4.8 earthquake rocks US Yellowstone National Park
The earthquake occurred 37 kilometers northeast of West Yellowstone, Montana at 6:34 am local time (1234 GMT) Sunday.
The quake was centered almost in the middle of Yellowstone National Park, near the Norris Geyser Basin, said Peter Cervelli, a spokesman for the USGS Yellowstone Volcano Observatory, NBC News reported.
He added that any damage from the temblor would likely be minor, noting there are not many visitors in the park at the moment.
There were no immediate reports of damage.
According to USGS there were four aftershocks recorded with a magnitude from 3.1 to 3.3. The USGS said that more are expected.
The secondary shockwaves are usually less violent than the main quake but can be strong enough to do additional damage to weakened structures, the USGS said.
Cervalli stated that the quake is not expected to trigger any
Yellowstone National park, North America's largest volcanic field, is the home to a caldera, sometimes referred to as the Yellowstone Supervolcano. Due to the volcanic and tectonic nature of the region, the caldera experiences 1 to 20 earthquakes every day, according to Yellowstone observatory. However they are very weak often measuring much less than magnitude 3.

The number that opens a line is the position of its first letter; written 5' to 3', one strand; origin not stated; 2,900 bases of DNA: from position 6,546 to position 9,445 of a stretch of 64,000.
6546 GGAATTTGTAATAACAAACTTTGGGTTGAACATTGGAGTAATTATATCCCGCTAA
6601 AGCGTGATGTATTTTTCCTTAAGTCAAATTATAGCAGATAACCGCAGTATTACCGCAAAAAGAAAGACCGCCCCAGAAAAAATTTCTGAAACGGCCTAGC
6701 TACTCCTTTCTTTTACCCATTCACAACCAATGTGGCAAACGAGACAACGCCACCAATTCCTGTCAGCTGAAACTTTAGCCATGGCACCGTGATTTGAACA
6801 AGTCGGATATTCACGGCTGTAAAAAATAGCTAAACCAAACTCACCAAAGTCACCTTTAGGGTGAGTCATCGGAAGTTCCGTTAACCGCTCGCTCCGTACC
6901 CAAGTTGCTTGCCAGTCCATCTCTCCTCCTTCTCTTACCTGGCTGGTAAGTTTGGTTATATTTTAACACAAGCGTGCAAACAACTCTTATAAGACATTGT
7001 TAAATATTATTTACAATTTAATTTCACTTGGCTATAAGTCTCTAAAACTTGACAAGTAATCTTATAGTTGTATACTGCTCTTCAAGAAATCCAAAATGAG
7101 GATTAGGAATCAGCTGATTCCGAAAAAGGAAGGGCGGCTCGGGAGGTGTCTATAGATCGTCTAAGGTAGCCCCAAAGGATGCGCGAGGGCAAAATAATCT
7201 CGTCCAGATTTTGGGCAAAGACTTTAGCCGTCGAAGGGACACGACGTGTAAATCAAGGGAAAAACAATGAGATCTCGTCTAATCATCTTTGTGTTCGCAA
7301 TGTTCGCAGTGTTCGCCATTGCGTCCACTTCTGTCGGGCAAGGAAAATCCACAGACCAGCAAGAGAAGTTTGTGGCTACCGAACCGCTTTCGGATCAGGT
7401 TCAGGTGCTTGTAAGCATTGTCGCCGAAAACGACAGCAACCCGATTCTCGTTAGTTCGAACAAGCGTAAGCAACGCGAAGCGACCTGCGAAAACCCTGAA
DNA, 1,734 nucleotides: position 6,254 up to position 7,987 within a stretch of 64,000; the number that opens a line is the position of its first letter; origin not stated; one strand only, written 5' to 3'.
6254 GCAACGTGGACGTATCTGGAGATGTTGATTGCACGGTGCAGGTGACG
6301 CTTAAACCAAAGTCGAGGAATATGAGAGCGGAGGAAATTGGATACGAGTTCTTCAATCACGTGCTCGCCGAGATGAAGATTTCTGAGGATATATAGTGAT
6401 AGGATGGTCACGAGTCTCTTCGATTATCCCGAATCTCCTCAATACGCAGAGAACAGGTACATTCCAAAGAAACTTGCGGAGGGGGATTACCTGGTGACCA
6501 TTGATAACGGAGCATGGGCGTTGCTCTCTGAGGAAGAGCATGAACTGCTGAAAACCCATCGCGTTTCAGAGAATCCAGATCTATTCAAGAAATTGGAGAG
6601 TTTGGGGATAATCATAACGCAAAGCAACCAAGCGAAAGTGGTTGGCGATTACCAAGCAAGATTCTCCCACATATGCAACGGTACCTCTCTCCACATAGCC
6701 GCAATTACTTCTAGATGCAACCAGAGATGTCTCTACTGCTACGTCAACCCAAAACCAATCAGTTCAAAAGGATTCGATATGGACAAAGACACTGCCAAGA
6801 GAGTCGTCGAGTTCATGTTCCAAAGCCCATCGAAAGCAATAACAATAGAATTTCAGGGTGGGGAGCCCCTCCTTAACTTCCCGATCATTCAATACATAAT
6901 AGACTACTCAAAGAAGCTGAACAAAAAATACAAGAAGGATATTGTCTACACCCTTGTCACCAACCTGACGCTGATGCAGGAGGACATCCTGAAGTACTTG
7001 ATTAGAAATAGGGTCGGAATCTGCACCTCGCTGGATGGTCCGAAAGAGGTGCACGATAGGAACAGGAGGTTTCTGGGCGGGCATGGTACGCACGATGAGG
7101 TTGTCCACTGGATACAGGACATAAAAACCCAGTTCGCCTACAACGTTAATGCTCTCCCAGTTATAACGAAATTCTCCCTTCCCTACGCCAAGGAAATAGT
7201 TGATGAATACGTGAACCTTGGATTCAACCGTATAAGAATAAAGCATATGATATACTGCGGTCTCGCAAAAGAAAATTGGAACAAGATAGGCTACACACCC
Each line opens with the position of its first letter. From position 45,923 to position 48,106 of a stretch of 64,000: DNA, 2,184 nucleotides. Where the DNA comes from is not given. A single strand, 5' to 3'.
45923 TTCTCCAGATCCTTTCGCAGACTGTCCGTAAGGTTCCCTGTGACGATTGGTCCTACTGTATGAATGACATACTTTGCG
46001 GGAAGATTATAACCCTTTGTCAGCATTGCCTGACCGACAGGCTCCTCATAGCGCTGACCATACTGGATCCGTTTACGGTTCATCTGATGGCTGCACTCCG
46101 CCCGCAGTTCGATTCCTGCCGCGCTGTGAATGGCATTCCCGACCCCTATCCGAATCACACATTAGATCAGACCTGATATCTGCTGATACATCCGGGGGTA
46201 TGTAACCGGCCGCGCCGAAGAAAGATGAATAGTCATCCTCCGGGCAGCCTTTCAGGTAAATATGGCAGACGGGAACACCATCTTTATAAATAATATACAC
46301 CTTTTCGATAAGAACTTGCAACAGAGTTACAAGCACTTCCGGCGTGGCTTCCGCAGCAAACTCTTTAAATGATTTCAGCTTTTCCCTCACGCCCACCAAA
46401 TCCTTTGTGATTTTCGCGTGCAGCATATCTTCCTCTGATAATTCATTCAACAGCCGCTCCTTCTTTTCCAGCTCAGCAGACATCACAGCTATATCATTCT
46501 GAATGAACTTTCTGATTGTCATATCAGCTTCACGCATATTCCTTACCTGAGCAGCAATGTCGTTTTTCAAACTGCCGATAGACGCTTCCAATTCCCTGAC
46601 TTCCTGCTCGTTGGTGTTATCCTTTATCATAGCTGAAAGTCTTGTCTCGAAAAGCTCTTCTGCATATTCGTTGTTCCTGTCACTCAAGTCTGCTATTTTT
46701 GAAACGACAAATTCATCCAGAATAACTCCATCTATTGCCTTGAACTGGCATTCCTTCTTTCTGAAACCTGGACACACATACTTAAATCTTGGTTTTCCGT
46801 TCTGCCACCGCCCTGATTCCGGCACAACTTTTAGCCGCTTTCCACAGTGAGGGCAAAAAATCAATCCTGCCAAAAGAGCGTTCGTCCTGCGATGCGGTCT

The quake on Sunday was the most powerful to hit the park since 1985. In the fall of 1985 in the northwest rim of the caldera during a three-month period of increased earthquake activity over 3000 events of magnitude 0 to 4.9 were recorded by seismologists.
Geologists are closely monitoring the rise of the Yellowstone Plateau. The upward movement of the Yellowstone caldera floor between 2004 and 2008 was almost 3 inches (about 7 cm) each year, according to a University of Utah scientists report in the journal Science in November 2008. That was more than three times greater than ever observed since such measurements began in 1923.
"Our best evidence is that the crustal magma chamber is filling with molten rock," said seismologist Robert B. Smith, lead author of the study and professor of geophysics at the University of Utah.
"But we have no idea how long this process goes on before there either is an eruption or the inflow of molten rock stops and the caldera deflates again," he added.